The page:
Yorke had been listening to a CD of ragga freestyling when he flipped open his notebook of collected phraseology and constructed its extraordinary, splenetic rant.

"It's a beautiful song, and then he starts shouting, 'Dance you fucker/Flan in the face'," laughs Jonny. "I mean, fantastic, but what's he on about?"
Colin: "It's one of my favourites, too, and it nearly didn't get on the record. I don't know why. I can't remember. I think it would have been terrible, though. That's the thing, if you spend too long doing things, you don't have a clue do you?"
Q: "Have you deliberately ignored 'A Wolf at the Door'? I played it on the train from England's Bath to Oxford, with the scenery drifting by… perfect."

Thom: "Really? Do you know how close that track was to not being on the record? It's odd that you mention the train from Bath, because I wrote the lyrics on that very same train. I got on the train one night, and because of what I do… Well… If I want some peace and quiet… I, eh… paid my full, eh, ticket, to get up the front…"

Q: "Are you trying to say you travelled first class?"

Thom: "[laughs] Yeah, it's criminally expensive, but I needed some time, some peace and quiet. But what I got was a bunch of rowdy, posh city boys, obviously rich as hell, who were going to some fucking stag party. Thirty of them in first class - and me. These guys had two crates of Stella, a ghettoblaster, and the guy who was getting married was dressed as Elvis. And for three hours, I sat there while they 'enjoyed' themselves. They were awful, aaaaaaahhhhh! And the whole lyric is just about my revenge on them [laughs]."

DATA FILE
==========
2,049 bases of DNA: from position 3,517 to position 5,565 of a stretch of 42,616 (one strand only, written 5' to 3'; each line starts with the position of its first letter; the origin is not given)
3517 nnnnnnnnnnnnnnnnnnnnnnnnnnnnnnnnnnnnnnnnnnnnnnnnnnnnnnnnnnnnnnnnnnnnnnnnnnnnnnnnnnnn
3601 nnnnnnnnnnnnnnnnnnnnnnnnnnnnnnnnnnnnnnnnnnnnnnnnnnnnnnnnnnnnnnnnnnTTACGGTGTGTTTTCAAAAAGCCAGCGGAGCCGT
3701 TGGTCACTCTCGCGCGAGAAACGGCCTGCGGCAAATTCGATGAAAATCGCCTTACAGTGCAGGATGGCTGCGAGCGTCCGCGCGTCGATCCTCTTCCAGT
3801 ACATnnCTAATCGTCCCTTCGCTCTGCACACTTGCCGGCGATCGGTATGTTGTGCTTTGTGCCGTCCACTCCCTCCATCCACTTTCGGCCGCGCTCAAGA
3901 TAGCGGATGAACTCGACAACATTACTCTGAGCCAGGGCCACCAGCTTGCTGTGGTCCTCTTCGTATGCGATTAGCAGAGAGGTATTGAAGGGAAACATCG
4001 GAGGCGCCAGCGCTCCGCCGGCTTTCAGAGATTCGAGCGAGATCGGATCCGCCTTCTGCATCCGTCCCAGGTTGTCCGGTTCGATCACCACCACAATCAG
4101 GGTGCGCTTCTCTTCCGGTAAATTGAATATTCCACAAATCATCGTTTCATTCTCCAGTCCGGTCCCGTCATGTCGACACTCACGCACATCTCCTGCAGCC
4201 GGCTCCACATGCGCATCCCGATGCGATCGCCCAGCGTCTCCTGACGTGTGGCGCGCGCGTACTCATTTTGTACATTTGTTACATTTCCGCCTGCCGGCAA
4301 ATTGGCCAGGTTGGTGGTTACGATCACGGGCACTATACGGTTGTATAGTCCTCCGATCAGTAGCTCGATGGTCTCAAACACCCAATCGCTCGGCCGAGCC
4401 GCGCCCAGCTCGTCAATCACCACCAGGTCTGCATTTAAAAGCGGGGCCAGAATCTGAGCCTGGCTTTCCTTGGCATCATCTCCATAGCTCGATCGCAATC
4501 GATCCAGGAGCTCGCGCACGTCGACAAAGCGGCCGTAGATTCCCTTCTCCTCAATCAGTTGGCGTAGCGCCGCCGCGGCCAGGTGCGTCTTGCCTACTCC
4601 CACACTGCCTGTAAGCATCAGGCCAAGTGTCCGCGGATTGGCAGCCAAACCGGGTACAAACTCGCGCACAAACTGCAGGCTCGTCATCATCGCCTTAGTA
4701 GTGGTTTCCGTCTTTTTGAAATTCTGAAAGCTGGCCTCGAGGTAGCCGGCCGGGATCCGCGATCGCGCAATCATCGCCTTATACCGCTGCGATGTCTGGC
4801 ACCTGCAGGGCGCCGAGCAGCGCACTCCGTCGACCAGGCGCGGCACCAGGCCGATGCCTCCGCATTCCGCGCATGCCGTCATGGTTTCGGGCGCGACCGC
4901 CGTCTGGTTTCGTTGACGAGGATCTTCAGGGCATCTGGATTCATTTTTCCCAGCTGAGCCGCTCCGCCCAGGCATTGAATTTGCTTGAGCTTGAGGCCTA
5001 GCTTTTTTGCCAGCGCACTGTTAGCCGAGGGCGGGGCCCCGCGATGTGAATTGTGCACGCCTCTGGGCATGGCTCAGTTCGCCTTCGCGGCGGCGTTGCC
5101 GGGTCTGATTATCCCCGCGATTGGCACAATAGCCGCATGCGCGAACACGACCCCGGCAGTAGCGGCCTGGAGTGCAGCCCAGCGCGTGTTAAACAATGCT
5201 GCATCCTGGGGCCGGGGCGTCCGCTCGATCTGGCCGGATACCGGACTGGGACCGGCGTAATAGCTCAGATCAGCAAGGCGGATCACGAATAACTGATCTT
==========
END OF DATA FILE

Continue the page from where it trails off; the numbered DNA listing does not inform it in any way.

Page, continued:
As suggested by the appearence of all the lyrics above in radiohead.com, the song was around during the sessions for Kid A already, it was even mentioned once in an entry of Ed's Diary, which reveals the working title of the song:
wednesday, december 8th 1999
started by playing 'cuttooth' again - the song needs stamina - sounding better than yesterday....just have to keep playing it. one of those days when it doesn't feel as though we've done much. maybe it's because everyone's tired. there was some protool arranging on 'follow me around' and an attempt to do vocal, piano and drums on 'egyptian song'. was sounding ok. tried playing 'keep the wolf from the door but it's too late and needs thom's rant on it. a bitty day. time to go home. saw only four hours of daylight - how do they cope in scandinavia during these months?


Apparently the band tried three or four different arrangements of the song, with one of them (according to Jonny) sounding like a Heavy Metal track in the vein of The Darkness... 'Keep The Wolf From The Door' was on the list of songs the band worked on in early march 2000 when they set out to finish Kid A, so it must have been a serious contender for the album. But none of the various recordings satisfied the band, and therefore it was confined to "the pile" for the time being and put on the shelf.